So you think the classical recording business is dead in the water? Think again. The recent reissue of 55 out-of-print Chicago Symphony Orchestra titles by the online classical music store ArkivMusic points up how Web-based options are helping to fill the void created by the shuttering of Tower Records and other retail shops that once devoted extensive shelf space to classical music.
New classical titles produced by the major record companies Universal (Decca, DG, Philips), Sony BMG and EMI have shrunk to a trickle even as numerous smaller independent labels, with lower overhead and no expensive artists under contract, continue to issue a steady stream of new releases. For the majors, repackaging readily marketable older titles and chopping them into gimmicky compilation packages bearing such titles as “Ultimate Classical Chill Out” continue unabated.
Meanwhile, the Goliaths of the industry are sitting on vaults bulging with older recordings that have been deleted from the catalog because they haven’t met the corporate bean counters’ sales criteria. Most of these recordings the companies have shown little or no interest in reissuing.
So how do classical consumers get their hands on these lost recordings? The answer is only a mouse-click away.
ArkivCDs are deleted or otherwise hard-to-find recordings that ArkivMusic makes available to its customers as “production on demand” compact discs. The company has a database of nearly 3,000 such recordings. Potential customers navigate to the ArkivMusic.com Web site, search the available titles and place their order. Recordings are packaged in standard jewel boxes with the original cover art and are shipped by mail.
Of course, ArkivMusic also deals in new product, plenty of it, maintaining a database of more than 87,000 CD, DVD, Super Audio CD and DVD Audio titles. Orders are filled by a network of some 20 distribution centers in the U.S. and Canada, which claim to stock virtually everything that’s currently in print.
According to ArkivMusic’s sales figures, its sales in 2006 totaled about $7 million, making the company one of the biggest online vendors of classical recordings in the country, alongside Amazon and Tower’s Web operation. The firm sold more than 1 million classical recordings, in all formats, since its founding in 2002.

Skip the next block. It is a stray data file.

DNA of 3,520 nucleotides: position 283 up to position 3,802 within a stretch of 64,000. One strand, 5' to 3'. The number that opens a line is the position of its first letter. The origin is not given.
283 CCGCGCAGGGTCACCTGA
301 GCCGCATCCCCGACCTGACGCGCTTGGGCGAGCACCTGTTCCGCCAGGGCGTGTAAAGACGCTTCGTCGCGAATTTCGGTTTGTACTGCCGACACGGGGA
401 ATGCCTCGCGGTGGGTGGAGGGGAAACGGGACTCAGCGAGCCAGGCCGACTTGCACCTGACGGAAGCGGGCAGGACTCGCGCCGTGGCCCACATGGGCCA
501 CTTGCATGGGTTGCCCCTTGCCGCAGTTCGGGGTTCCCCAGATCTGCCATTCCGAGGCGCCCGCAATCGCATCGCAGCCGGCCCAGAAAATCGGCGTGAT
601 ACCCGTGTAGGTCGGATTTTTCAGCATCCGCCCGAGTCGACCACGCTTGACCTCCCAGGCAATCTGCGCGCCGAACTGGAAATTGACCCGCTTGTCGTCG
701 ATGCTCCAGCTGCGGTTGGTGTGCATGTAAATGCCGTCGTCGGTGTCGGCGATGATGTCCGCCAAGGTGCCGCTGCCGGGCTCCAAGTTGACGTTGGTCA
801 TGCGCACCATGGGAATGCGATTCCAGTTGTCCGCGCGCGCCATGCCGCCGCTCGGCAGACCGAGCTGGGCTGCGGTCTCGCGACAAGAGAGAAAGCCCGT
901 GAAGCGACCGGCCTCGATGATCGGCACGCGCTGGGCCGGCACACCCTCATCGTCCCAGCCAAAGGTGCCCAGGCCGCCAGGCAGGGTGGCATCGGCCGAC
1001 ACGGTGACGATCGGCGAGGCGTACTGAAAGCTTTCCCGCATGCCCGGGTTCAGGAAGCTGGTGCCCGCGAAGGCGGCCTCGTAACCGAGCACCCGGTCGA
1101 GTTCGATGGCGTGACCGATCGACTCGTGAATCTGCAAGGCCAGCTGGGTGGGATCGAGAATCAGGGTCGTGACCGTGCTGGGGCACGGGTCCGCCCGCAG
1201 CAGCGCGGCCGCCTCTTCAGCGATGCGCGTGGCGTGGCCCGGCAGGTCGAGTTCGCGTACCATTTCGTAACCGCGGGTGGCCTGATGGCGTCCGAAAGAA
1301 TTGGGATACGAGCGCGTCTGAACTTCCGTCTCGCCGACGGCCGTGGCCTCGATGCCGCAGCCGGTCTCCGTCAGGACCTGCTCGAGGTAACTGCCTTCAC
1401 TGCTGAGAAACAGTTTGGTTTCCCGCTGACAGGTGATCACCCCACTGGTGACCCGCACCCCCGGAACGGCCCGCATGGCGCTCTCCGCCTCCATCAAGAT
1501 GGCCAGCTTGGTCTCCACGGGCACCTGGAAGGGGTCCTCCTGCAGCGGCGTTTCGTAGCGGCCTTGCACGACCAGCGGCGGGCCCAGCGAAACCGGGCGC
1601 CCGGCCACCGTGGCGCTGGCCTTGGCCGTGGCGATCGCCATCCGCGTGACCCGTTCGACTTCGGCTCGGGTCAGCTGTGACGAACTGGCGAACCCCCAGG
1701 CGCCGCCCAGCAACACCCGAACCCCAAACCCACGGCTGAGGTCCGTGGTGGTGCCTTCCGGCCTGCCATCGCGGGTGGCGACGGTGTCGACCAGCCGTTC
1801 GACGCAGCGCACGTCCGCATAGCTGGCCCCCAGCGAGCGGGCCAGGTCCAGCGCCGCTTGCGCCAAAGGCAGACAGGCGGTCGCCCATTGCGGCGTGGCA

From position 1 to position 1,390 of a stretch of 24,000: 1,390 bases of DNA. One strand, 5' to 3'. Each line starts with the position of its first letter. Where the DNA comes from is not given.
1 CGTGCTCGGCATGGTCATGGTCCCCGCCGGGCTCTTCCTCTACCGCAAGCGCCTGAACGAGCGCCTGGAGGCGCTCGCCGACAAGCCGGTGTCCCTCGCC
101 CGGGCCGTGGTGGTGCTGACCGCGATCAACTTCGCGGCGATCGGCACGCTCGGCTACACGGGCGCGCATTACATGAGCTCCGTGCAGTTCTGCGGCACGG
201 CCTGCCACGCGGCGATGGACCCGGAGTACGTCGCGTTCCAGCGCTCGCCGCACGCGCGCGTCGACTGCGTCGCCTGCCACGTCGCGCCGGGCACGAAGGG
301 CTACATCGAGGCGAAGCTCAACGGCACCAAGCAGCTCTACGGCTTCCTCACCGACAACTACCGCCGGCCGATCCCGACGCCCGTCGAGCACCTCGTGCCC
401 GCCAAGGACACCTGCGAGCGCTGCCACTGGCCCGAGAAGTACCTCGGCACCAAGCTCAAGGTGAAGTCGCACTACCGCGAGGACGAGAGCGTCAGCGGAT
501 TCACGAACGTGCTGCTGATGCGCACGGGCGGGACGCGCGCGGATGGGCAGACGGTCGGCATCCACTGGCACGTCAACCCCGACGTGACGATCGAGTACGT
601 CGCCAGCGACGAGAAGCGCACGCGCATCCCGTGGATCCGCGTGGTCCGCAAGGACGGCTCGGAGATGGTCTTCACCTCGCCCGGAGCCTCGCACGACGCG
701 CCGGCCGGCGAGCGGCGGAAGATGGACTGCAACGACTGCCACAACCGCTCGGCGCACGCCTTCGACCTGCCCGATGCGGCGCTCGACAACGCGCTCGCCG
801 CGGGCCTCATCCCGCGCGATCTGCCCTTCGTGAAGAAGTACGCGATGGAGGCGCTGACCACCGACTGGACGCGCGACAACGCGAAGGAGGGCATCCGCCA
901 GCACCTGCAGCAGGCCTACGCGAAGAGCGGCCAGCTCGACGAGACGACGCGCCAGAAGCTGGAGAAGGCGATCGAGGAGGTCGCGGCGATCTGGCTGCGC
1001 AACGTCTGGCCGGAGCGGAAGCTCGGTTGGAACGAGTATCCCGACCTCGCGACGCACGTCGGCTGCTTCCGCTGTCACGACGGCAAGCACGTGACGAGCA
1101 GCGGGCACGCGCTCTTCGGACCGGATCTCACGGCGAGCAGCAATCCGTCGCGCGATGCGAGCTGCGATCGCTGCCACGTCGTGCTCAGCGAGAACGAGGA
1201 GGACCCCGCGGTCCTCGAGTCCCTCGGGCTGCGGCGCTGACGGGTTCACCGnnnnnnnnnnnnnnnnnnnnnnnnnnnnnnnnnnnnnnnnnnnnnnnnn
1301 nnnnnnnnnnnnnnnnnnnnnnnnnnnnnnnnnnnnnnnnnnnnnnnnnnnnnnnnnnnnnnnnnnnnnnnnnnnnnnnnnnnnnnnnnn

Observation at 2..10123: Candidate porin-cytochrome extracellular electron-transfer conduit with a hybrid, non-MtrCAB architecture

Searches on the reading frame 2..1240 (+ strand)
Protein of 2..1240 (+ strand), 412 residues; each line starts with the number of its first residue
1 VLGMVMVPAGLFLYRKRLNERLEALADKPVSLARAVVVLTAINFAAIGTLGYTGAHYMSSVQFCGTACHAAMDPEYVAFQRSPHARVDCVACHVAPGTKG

Eager for a slice of the action, Naxos of America recently launched its own online boutique, naxosdirect.com, stocked with more than 5,000 albums from its own Naxos budget label and its distributed label partners. But it doesn’t deal in custom orders as does ArkivMusic.
ArkivMusic was launched by its president, Eric Feidner, a former manager of the now-defunct Tower Records store in Midtown Manhattan, and two partners, including his twin brother, Jon Feidner, who serves as general manager. Eric runs the business out of his home office in Wilton, Conn. The firm has a staff of 15 full-time employees who also operate from their residences in various parts of the country.
“So the company is quite virtual and, I think, highly functional,” he says. “Lean and mean.”
Production-on-demand ArkivCDs are replicated from the original digital or analog-era master tapes, which are licensed from their respective record companies for fees Feidner declines to cite. The components of each disc are stored on servers in a digital format, but the CDs are produced only at the time consumers request them through the Web site.
“An efficient system to make older recordings available cost-effectively” is how Feidner describes his operation.
Of course, manufacturing CDs one by one is more expensive than pressing them en masse. ArkivMusic charges its customers between $14.99 and $16.99 per disc, a few dollars more than one would ordinarily pay for a new top-line CD through other online stores.
But the sound quality of the custom Arkiv discs I’ve heard is excellent - fully comparable to that of the original CDs - and many titles come with reproductions of the original booklets. (Customer complaints have prompted ArkivMusic to add liner notes and texts to some earlier reissues that did not include them.)
With its vast discography, the Chicago Symphony was an obvious peg for ArkivMusic to hang its ambitious reissue program. The company added 41 out-of-print CSO titles to its on-demand catalog in November and is making 14 more available this summer. Decca, DG and Sony BMG (which includes recordings made by Columbia and RCA) are represented, and so is EMI Classics, which signed a licensing agreement with ArkivMusic in May.